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Cypen & Cypen
February 28, 2019

Stephen H. Cypen, Esq., Editor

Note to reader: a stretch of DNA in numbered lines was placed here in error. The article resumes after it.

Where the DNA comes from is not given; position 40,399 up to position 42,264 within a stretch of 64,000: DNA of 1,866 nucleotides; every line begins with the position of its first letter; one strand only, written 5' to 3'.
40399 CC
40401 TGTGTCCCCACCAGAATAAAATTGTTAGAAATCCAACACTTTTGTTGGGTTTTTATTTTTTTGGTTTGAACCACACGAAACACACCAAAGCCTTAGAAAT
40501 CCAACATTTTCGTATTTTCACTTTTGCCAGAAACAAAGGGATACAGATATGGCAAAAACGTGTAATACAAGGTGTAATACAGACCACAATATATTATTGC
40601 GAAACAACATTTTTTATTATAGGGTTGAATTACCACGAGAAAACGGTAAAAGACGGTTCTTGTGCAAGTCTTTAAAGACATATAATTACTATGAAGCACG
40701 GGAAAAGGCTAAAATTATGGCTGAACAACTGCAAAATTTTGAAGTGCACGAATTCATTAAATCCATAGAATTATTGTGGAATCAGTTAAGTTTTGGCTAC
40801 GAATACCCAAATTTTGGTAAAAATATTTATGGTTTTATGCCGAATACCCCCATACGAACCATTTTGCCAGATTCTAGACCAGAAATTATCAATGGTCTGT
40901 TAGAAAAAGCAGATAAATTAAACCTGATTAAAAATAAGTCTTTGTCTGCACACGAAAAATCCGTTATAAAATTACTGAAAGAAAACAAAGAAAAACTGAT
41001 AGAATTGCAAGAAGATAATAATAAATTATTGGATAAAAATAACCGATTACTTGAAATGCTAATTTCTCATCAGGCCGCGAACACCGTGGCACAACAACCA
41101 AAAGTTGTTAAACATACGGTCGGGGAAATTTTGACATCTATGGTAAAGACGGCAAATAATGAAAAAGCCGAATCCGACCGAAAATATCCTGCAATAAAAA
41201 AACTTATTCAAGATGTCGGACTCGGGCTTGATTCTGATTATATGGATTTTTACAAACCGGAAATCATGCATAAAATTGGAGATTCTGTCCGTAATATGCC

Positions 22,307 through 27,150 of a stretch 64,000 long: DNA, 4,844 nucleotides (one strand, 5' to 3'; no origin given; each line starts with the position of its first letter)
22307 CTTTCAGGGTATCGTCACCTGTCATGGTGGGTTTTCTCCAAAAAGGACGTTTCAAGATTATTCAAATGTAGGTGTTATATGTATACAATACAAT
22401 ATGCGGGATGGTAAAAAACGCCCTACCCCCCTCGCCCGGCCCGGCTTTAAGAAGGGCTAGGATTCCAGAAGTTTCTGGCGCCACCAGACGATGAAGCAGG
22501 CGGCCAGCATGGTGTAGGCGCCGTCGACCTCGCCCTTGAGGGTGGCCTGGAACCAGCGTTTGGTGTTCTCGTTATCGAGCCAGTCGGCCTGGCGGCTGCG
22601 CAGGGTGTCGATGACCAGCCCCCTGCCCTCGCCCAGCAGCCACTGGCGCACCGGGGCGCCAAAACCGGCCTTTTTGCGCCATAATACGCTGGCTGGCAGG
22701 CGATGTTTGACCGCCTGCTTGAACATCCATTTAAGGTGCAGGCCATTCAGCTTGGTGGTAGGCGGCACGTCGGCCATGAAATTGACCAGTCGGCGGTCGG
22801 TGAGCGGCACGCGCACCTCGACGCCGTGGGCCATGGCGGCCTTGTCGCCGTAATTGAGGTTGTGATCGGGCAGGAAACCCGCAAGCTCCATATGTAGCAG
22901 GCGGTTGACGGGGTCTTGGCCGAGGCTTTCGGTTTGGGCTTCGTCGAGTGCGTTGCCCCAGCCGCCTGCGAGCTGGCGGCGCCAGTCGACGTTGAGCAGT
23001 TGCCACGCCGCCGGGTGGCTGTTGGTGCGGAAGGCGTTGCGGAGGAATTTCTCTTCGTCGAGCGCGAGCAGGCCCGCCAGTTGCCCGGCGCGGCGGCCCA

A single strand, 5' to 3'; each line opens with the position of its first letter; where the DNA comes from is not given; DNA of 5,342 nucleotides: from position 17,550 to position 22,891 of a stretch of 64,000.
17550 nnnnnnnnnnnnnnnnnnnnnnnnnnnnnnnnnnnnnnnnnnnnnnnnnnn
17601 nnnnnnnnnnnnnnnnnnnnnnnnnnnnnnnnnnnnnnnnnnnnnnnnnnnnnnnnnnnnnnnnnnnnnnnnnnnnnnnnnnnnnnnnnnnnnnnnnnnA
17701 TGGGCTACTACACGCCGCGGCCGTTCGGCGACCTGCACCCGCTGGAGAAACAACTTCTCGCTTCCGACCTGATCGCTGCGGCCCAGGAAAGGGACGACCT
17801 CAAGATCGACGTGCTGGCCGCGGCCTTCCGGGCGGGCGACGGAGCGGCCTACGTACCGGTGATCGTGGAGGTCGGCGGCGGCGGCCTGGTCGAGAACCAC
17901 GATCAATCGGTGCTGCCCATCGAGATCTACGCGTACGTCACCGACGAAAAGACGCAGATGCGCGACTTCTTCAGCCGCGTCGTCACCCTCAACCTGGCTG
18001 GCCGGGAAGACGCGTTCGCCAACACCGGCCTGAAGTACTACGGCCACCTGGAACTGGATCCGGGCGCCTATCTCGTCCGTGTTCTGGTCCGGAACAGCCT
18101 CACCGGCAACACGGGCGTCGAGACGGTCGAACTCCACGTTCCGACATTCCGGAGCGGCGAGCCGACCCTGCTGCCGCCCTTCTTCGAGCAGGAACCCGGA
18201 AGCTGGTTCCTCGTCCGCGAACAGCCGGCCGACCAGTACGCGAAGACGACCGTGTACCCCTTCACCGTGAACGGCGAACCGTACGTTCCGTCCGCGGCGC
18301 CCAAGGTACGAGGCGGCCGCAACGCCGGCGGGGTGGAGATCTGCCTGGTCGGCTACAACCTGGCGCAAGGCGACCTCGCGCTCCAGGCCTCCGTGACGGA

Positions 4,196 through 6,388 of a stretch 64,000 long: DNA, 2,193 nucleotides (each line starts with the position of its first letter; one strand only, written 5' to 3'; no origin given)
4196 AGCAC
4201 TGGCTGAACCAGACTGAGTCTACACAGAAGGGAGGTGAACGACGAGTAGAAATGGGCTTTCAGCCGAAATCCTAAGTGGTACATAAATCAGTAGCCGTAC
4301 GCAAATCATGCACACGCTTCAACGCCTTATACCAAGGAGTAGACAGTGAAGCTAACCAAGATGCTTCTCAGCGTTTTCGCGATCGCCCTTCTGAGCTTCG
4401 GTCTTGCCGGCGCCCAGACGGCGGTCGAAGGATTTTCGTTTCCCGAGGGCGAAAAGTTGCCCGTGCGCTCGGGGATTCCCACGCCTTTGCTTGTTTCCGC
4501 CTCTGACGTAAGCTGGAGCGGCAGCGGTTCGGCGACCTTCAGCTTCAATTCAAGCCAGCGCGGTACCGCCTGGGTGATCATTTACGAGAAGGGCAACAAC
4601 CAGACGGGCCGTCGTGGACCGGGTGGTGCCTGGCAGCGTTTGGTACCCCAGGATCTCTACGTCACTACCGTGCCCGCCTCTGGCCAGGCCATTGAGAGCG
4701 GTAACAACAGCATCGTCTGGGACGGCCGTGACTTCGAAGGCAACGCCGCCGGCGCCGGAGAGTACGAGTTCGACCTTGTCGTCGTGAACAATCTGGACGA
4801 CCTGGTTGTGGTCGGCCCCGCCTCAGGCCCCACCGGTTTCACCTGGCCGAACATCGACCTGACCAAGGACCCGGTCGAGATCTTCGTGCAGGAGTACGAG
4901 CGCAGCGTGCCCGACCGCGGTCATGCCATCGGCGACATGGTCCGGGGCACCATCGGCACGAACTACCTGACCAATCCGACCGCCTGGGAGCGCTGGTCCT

Many workers seem to have gotten the message that working longer may be necessary to boost their retirement security. The share of workers reporting that they expect to work past age 65 rose from 16 percent in 1991 to 48 percent in 2018. But such intentions often go awry; data from the Health and Retirement Study indicate that 37 percent of workers retire earlier than planned. This brief, based on a recent paper, reports on a “horse race” to identify which unexpected changes (or “shocks”) are most likely to interfere with retirement plans. The brief proceeds as follows. The first section defines and quantifies earlier-than-planned retirement. The second section describes four potential types of shocks: health, employment, family and financial. The third section presents the results on which shocks matter the most, taking into account both their potency and prevalence. The final section concludes that health shocks are most important in driving workers to an earlier retirement, followed by job-related changes and family transitions. However, these factors only partly explain early retirements, which suggests that other factors that are harder to measure also play a role.